Picking up where we left off, this extensive set of tools belonged to one man. James Anthony immigrated from England around 1910 and worked on the rebuilding of Centre Block after the Parliament Hill fire of 1916.
More tools, of a bigger scale, up above.
And then there are sewing instruments.
I moved into a section of the museum concerning itself with energy- both uses and sources.
Here we have a fully disassembled Smart car.
Mining is part of the story here, with equipment displayed.
Some of that equipment is high tech, as satellites are used in a different way in the mining industry.
This item is a mapper, generating a three dimensional map of a mine to be used in computer models. I've also seen this used to create virtual maps of caves.
An interactive set nearby allows you to take a spin through a virtual mine, with each dot of light representing a single scan from the mapper. It creates an otherworldly effect as you use the control stick to navigate your way through one of four different scanned mines.
Interesting exhibits and I like the sewing machines.ReplyDelete
You really make me book a flight soon to see it all for real!ReplyDelete
Just imagine what school kids can learn today online!
Interesting exhibits. I like to have a play with that mapper!ReplyDelete
And today we can barely do anything without power tools.ReplyDelete
I'm not sure that I want to be even in that 'virtual' mine.ReplyDelete
Interesting exhibits, William !ReplyDelete
The disassembled Smart car is interesting!ReplyDelete
...I like the old tools best!ReplyDelete
Gostei destes artefactos e aproveito para desejar um bom fim-de-semana.ReplyDelete
Dedais de Francisco e Idalisa
The old tools are more to my liking.ReplyDelete
@Nancy: thank you.ReplyDelete
@John: I liked it.
@Italiafinlandia: it was.
@David: quite true.
@Anvilcloud: it was different.
@Marleen: I agree.
@Tom: they're good.
@Francisco: thank you.
@Marie: I like them.
The virtual trips through those mines is definitely something I would be interested in taking.ReplyDelete
What an interesting display...I like the car, and the virtual tour!ReplyDelete
You seem to find such interesting places all of the time, William!ReplyDelete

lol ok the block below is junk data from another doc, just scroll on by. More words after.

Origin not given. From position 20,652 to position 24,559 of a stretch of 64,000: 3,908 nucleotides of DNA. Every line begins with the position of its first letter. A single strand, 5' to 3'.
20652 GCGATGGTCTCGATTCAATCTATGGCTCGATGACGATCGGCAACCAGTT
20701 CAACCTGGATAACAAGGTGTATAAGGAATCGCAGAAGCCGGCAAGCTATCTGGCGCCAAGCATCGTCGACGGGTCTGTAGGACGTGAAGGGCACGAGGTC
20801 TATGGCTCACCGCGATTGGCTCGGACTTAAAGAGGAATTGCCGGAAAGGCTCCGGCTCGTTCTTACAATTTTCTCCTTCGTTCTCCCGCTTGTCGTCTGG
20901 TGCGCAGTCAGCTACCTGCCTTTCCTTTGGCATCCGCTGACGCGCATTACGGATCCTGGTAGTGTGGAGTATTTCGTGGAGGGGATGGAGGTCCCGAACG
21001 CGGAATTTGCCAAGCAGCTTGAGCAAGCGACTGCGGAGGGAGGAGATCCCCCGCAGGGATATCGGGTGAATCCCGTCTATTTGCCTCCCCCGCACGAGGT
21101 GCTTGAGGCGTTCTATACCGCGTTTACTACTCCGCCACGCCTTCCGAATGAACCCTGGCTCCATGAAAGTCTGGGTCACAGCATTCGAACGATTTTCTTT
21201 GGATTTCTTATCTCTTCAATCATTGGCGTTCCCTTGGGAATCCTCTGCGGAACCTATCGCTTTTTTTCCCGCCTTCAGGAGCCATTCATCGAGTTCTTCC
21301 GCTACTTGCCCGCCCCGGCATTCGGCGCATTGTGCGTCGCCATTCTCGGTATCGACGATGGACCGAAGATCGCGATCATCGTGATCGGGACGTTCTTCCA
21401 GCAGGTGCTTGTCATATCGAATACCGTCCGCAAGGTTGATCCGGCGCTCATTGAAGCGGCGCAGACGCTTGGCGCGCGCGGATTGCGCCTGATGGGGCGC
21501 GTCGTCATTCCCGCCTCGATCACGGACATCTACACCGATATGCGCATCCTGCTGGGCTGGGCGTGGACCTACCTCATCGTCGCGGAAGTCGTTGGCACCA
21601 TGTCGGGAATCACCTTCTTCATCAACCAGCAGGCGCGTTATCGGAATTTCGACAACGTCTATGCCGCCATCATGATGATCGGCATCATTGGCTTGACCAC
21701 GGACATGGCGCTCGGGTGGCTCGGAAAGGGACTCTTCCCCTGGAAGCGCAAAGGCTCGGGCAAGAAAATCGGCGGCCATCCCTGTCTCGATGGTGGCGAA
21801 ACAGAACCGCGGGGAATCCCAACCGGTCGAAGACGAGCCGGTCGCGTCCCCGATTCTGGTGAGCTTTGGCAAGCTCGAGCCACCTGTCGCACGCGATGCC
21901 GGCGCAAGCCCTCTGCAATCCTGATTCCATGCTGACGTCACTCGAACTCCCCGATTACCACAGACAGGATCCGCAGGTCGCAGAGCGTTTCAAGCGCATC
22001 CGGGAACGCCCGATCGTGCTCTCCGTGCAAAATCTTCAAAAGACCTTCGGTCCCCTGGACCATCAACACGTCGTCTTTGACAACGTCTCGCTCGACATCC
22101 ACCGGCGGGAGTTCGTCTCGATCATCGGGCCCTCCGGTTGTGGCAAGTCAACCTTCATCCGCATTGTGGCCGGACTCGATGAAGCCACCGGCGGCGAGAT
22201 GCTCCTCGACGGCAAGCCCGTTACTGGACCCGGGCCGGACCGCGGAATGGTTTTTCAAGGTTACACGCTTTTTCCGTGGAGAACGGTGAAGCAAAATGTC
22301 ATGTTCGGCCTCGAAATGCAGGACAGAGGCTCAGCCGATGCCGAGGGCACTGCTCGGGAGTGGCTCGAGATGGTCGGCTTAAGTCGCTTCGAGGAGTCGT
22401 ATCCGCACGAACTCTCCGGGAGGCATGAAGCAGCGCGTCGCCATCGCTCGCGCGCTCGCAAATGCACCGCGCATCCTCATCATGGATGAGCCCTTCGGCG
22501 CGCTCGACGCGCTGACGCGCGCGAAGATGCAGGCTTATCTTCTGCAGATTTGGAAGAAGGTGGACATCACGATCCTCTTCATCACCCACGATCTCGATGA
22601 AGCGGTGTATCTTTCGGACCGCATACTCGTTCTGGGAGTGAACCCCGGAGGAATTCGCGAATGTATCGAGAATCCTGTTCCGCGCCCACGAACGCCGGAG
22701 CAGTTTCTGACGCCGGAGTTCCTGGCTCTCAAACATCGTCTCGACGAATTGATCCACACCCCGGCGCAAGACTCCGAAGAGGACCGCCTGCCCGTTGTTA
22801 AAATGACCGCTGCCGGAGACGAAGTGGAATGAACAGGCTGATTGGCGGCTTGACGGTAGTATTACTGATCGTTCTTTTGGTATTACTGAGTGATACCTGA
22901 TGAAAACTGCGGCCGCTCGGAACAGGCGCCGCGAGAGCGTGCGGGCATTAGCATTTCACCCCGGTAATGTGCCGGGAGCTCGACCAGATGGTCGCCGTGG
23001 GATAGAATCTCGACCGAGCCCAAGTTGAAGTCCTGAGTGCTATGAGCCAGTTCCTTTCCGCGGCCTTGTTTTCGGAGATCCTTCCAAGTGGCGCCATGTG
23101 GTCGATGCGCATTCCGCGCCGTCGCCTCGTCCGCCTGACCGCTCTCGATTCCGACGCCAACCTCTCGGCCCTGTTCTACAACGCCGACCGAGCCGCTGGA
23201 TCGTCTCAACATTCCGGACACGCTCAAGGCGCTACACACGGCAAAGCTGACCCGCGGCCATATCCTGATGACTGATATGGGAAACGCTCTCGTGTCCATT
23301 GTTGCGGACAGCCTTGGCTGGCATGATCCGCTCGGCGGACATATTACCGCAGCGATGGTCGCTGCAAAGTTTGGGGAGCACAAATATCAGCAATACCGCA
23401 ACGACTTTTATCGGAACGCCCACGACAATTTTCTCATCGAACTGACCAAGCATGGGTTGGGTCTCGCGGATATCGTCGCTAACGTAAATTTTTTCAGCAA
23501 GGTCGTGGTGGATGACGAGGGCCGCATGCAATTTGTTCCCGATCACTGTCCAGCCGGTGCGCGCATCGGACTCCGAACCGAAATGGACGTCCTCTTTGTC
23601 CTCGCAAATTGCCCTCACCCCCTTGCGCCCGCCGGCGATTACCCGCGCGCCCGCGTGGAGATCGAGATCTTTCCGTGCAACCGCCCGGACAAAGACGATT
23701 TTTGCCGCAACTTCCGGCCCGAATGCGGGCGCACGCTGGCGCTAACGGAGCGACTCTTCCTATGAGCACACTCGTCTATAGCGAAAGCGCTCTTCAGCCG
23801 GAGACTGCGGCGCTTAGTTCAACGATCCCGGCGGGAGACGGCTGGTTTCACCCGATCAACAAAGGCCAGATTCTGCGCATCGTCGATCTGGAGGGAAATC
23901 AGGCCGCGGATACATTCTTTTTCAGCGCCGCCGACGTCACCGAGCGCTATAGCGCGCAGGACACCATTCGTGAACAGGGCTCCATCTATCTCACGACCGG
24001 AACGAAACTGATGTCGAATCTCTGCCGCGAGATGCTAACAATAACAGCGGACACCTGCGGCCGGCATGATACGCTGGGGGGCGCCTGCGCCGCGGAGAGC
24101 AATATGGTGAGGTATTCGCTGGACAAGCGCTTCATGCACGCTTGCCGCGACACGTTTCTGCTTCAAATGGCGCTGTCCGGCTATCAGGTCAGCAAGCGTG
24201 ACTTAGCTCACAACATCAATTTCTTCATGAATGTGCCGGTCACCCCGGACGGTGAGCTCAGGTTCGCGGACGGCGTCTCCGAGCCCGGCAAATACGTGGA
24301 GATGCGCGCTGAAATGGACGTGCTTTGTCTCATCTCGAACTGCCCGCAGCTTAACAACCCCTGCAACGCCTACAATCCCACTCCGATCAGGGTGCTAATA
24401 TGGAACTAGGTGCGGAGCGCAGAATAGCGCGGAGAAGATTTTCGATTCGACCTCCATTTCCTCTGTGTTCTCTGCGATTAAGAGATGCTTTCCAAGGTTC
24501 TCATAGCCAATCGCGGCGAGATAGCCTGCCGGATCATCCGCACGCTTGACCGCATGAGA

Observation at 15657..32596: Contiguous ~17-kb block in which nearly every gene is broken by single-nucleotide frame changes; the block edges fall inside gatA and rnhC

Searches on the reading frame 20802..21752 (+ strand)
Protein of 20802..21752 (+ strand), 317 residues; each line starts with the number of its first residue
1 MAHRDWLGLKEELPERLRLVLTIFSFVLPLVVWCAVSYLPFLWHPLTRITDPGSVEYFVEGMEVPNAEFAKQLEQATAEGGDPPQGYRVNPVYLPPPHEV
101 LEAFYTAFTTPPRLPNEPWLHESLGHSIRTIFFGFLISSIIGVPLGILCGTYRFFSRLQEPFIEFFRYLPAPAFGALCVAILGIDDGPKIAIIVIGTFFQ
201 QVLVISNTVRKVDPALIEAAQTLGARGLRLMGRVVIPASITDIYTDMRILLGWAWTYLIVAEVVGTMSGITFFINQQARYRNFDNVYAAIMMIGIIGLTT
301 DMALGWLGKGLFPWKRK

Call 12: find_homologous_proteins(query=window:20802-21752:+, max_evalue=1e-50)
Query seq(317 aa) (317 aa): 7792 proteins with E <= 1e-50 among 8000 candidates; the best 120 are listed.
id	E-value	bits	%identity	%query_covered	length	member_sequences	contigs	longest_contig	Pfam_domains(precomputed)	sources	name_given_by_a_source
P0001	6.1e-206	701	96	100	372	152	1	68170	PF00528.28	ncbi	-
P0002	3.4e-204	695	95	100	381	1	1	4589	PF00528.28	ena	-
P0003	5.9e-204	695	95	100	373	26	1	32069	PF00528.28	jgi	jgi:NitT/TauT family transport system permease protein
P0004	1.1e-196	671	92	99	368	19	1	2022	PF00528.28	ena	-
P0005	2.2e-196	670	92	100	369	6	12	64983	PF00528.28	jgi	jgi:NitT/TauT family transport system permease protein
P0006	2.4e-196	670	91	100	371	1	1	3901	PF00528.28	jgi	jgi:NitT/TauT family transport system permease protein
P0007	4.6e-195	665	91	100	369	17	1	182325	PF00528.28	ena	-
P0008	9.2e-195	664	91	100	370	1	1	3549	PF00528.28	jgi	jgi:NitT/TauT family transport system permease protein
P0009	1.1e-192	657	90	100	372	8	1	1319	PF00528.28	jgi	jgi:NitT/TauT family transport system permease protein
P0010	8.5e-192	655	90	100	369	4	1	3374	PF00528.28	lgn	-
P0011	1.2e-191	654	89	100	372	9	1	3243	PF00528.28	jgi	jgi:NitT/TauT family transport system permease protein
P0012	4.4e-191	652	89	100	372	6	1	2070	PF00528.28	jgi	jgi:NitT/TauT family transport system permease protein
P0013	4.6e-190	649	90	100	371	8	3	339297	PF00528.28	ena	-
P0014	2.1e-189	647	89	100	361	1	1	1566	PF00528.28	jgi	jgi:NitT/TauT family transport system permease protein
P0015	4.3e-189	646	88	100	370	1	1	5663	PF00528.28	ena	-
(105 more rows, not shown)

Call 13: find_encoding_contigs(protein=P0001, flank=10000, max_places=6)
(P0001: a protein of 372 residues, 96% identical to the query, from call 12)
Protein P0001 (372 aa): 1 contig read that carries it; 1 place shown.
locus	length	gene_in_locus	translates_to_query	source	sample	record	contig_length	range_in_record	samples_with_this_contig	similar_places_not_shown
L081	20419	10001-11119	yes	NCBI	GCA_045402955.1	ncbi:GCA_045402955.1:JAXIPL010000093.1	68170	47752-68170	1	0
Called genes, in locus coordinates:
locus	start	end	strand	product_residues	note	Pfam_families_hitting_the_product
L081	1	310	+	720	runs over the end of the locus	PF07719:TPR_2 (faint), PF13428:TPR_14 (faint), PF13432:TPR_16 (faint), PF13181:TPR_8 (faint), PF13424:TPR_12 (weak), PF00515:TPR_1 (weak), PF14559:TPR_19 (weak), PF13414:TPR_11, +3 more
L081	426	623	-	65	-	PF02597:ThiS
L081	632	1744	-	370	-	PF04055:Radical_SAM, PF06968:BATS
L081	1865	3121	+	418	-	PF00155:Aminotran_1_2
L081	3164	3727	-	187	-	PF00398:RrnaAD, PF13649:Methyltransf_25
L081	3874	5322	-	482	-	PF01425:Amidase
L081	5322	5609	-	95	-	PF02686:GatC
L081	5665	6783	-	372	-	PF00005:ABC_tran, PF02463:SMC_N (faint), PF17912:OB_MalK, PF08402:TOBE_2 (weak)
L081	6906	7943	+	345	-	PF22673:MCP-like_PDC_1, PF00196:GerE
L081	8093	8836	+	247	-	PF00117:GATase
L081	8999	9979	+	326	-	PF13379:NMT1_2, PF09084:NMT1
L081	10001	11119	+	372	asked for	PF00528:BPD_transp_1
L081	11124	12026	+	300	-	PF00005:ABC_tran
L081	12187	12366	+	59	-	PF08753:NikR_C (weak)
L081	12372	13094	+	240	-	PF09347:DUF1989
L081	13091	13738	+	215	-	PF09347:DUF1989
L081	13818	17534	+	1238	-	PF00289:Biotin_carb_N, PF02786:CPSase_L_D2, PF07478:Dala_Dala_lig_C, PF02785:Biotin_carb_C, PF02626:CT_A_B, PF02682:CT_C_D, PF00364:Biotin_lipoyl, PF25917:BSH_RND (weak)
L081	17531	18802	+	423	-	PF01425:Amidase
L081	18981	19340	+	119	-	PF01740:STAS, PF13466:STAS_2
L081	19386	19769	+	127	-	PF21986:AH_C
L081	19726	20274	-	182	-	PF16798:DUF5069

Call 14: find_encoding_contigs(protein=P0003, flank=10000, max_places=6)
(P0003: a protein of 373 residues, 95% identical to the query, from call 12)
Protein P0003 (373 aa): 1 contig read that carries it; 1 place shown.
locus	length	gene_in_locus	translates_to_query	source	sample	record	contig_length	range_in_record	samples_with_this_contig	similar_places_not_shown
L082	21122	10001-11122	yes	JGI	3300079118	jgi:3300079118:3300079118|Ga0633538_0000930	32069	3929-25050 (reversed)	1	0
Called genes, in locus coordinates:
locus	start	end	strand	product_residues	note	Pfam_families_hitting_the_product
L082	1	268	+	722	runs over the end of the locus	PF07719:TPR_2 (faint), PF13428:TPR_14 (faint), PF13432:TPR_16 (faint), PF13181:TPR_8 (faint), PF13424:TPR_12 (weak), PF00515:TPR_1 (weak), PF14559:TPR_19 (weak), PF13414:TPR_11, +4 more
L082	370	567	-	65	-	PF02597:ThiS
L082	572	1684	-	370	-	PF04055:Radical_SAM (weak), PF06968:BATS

The mine images look really spooky.ReplyDelete
Another great series of artifacts and photos of them ~ ^_^ReplyDelete
Happy Day to You,
A ShutterBug Explores,
aka (A Creative Harbor)
That disassembled smart car is fascinating to me. I know they are small but, it almost looks like a baby carriage here.ReplyDelete
I have visited the coal mine in Marcinelle Belgium where a fire broke out and 262 minors were killed ! Mostly Italians they worked Belgium in the mines. Terrible working conditions !ReplyDelete
@DJan: it's quite otherworldly, but also recognizable.ReplyDelete
@Barbara: thank you!
@RedPat: I try to!
@Red: they do, yes.
@Sharon: it does.
@Gattina: terrible indeed.
Virtual mine! ScaryReplyDelete
My grandmother and mother had one of those old sewing machines.ReplyDelete
A fascinating museum in which I could spend a lot of time. I like your new banner photo too.ReplyDelete
Fabulous new fall header, though I shall miss my fish. I know, I know....ReplyDelete
Lovely header! Museums are fascinating.ReplyDelete
I have missed reading your posts and seeing your amazing photos, but I’m back, so won’t miss anything now, that virtual mine is fascinating but also a bit frightening !ReplyDelete
I like your new header!ReplyDelete
Interesting museum. I think I'd like to look at that smart car up close. Those interactive maps are fascinating. Very cool.
Can you imagine those tools, back in the day? I drive by our local farms and wonder how they did it all.ReplyDelete
I'm intrigued by the sewing machines. Boy -- how did people do and create what they did with what they had then?ReplyDelete
sewing machine?? neat ... i have not sewed in a while. unless u count a button needing 2 put back on your shirt/pants!! lol!! i love joking ... have a great week! ( ;ReplyDelete
Wonderful displays. I love the old tools and the sewing machines:)ReplyDelete
Wonderful collection with a big variety.ReplyDelete
@Maywyn: I found it fascinating.ReplyDelete
@Bill: I think my grandmother did.
@Catalyst: thank you!
@Magiceye: they are.
@Kay: the smart car was quite a sight.ReplyDelete
@Jennifer: with more physical labour than today.
@Jeanie: it was a lot harder work.
@Beth: the only thing I can to is buttons.